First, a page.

How To Make A Plan For Retirement In Italy

“Kathleen, my husband and I have been dreaming for three years after visiting Italy twice to live there. We are not wealthy and are not sure if we can survive living there off the sale of our home (well, let’s face it, we could have lived off the proceeds if we sold several years ago…ha!). Living off his early Social Security and our savings is not a comfortable idea for me.

“How do people do it? I hear of average people moving to exotic places all the time. I read about it in your e-letters and on expat blogs, but I just can’t get any straight answers on how they live day-to-day.

“Is it possible for you to give me some insight? Your website seems to have some great information.

“Thank you so very much.”

–Ilene M., United States

How do you make a move like this? You do your sums, and, if the numbers support the idea, you make the move. You just do it. For many, it’s the greatest leap of faith of their lives…and the start of the adventure of their lifetimes.

But it’s not easy, and, yes, it takes courage.

Start with your husband’s Social Security. That’s your baseline monthly income. Then imagine how much money you’d have if you sold your house, your car, and everything else you own. That lump sum then could be invested to generate some annual/monthly cash flow (in theory). If you did that, what additional monthly amount would you have to add to your total monthly income?

That’s your budget. Would it support a move to Italy? The answer will depend largely on where in Italy you’d like to locate. Probably you can’t afford Florence…but perhaps you could afford Abruzzo. To make the determination, start with rent. You could rent a small but comfortable place in the Abruzzo region for as little as US$500 per month. Build your budget out from there, understanding that, if your monthly income is limited (as it is), then, to make this work, you’re going to need to embrace a local lifestyle. If you shop where the locals shop and live like the locals live, your overall cost of living could be half what it’d be if you insisted on importing an American lifestyle with you on your Italian adventure.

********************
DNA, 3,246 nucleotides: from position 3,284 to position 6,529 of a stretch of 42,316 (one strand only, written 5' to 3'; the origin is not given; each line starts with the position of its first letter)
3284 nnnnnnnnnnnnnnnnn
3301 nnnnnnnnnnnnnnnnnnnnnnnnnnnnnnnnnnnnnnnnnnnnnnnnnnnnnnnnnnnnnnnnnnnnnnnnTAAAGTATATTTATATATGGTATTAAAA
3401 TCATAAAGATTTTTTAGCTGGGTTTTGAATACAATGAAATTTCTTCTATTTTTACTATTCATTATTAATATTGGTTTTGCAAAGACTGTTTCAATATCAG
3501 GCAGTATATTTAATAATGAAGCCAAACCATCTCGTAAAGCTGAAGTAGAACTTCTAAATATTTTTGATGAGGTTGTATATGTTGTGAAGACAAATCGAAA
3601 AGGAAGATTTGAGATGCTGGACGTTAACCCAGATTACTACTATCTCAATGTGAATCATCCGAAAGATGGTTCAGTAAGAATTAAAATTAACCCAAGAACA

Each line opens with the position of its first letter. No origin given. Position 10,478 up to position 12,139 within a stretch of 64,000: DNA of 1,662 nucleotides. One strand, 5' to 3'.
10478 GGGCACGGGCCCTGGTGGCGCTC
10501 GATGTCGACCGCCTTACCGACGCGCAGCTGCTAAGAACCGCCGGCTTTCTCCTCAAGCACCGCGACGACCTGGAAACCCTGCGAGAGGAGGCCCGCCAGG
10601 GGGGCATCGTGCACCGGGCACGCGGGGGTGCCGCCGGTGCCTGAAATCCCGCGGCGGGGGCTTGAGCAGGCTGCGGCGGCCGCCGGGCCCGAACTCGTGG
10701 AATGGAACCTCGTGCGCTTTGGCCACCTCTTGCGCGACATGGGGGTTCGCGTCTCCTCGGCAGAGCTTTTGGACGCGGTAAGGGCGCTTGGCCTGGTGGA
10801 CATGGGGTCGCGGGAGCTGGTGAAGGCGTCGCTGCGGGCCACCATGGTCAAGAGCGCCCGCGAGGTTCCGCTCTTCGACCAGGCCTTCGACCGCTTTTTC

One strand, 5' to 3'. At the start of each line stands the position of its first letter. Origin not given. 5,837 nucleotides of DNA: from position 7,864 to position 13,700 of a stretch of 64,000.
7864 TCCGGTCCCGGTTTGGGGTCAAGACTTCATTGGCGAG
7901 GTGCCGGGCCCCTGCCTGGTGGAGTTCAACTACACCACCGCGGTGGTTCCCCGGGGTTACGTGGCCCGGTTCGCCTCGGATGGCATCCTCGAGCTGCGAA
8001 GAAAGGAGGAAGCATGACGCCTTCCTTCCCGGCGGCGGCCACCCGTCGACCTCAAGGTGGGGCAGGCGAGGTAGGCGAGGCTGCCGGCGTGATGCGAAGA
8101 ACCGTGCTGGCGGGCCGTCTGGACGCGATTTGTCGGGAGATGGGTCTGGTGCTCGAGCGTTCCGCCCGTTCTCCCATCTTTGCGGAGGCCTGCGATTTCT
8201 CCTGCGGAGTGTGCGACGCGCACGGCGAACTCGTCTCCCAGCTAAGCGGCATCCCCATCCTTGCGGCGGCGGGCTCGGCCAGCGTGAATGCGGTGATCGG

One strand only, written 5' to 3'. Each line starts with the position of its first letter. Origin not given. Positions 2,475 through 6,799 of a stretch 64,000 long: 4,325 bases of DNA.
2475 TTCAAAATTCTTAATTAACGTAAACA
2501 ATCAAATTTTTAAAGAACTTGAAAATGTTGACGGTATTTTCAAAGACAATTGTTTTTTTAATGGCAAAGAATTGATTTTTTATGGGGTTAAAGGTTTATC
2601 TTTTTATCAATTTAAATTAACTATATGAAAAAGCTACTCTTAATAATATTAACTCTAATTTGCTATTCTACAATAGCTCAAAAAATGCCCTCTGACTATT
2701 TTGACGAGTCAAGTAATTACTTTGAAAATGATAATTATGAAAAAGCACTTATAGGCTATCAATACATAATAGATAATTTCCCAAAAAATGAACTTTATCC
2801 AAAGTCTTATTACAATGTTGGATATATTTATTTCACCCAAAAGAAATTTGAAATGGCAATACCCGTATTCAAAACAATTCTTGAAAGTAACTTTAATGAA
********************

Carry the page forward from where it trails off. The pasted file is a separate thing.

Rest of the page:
Rent small and local and live simply and local and a budget of US$2,000 could work (depending on the dollar-euro exchange rate). If you have less than that, you may want to think carefully about the idea. If you have more, you’re golden.

This how-to-make-a-plan thinking is the cornerstone of my “How To Retire Overseas In 52 Days” course. You can read more about this here.

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